Now is the time to prepare for what’s next. The twists and turns that we can see, but also the ones we can’t yet. Be present, but be prepared. Life is anything but predictable, but we can still handle it with a light touch. It takes practice and patience. I am not there yet, but I’m easing my way out of the garage, anyway.
Get out there and show your Megatrons who’s boss, friends.
When I was a little girl, my mother, who at the time, I thought was the most unfair, vindictive, Amish mother in the world, made me wear very modest swimsuits. You know the ones. Not just one-piece, but one piece with a skirt. A skirt! Oh, the injustice! Oh, the stifling of my personal expression! While my tiny little friends sashayed around the beach and pool in their adorable bikinis, I was billowing around in my layers of body-covering rayon, so very aware of my too-tall frame among such petite lovelies.
Oh, mom. I am so sorry. Sorry for saving up my money and secretly purchasing those hideously neon bikinis from the clearance rack. Sorry for shoving them deep down in the recesses of my sock drawer, or once you caught on to that, between my fitted sheet and the mattress pad (the only hiding place for anything I might have slipped past you). I am sorry for leaving the house in my rayon swim-burka, only to hastily change into a bikini when I got to the pool. I totally, 100% get it now.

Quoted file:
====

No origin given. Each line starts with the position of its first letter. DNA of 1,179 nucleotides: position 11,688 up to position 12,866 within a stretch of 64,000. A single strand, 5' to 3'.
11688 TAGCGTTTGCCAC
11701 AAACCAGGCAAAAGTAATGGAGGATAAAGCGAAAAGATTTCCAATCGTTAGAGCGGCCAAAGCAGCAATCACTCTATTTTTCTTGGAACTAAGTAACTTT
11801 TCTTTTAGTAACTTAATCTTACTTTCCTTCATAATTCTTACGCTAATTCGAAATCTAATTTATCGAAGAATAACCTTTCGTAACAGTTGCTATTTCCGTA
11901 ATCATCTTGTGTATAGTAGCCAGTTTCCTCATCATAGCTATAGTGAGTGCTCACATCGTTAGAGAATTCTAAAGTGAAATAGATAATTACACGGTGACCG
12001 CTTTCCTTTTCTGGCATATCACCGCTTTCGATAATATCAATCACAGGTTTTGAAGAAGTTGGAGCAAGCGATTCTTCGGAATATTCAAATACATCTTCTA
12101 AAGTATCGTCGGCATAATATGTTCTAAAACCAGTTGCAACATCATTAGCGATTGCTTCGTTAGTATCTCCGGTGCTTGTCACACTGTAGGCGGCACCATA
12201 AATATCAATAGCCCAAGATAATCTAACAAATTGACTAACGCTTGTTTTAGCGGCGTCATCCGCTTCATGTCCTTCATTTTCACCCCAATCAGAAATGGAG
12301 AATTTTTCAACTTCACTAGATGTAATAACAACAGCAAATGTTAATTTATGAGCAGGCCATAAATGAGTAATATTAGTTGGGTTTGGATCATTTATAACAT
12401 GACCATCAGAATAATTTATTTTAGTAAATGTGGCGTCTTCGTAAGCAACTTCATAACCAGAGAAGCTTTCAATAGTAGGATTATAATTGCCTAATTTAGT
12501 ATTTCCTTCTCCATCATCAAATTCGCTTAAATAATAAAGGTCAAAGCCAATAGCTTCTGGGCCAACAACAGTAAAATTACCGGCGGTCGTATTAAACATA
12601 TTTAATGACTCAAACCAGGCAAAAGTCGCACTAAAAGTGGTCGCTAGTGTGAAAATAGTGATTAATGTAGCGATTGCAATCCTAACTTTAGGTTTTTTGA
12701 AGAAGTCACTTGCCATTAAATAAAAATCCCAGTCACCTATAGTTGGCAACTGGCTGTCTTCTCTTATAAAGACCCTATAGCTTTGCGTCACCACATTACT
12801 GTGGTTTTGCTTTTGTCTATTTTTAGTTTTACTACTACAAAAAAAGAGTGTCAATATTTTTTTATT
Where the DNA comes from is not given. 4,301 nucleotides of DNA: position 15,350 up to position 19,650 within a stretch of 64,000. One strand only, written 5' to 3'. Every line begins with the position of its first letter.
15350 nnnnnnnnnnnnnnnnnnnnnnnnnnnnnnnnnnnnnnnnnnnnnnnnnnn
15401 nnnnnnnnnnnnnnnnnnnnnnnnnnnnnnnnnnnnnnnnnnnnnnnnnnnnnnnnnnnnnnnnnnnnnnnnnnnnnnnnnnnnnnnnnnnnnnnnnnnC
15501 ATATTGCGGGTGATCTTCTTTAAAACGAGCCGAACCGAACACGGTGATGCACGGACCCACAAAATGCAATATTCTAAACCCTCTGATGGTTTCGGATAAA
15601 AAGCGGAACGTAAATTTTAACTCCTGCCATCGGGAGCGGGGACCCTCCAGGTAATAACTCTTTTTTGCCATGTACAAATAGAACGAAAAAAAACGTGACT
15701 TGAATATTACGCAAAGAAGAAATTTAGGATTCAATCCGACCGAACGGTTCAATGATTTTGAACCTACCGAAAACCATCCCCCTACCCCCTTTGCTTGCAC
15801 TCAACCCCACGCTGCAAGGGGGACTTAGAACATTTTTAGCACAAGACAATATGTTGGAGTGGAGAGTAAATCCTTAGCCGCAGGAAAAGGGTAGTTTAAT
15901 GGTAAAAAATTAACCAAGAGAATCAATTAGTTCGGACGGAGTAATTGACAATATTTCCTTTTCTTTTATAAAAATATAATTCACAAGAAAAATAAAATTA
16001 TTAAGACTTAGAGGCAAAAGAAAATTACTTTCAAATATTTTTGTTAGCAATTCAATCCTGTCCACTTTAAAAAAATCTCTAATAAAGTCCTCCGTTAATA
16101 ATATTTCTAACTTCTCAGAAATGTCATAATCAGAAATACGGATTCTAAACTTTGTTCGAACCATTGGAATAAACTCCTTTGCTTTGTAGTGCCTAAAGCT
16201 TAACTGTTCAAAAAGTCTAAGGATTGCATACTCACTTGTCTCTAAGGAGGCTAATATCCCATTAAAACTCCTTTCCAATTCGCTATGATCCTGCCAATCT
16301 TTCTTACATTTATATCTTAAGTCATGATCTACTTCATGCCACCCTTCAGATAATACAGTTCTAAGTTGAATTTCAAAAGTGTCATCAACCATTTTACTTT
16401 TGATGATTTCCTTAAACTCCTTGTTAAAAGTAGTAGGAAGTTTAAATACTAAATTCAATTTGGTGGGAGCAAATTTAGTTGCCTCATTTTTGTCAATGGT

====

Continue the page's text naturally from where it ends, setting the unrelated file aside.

Do I think there is anything inherently wrong with wearing a (respectably cut) bikini? No. It’s a hot topic among Christian women, and I see both sides of the debate, but no. I do not. In fact, throughout my college years, I competed in the Miss America pageant system wearing a modestly cut, body-flattering bikini and was completely at ease doing it. The whole point of the swimsuit competition (the original point, y’all. Not the media-sensationalized point) is fitness. It’s called the “Physical Fitness in Swimsuit” competition. It’s designed to show that a young woman competing for the title of Miss Indiana/Miss America/Miss Whatever is the whole package. The brains to rock an interview chock full of current events, the talent to captivate the audience with a well-done performance, and also the desire and ability to be physically fit and invested in her health. Finding time to go to the gym and eat healthy is not easy, right?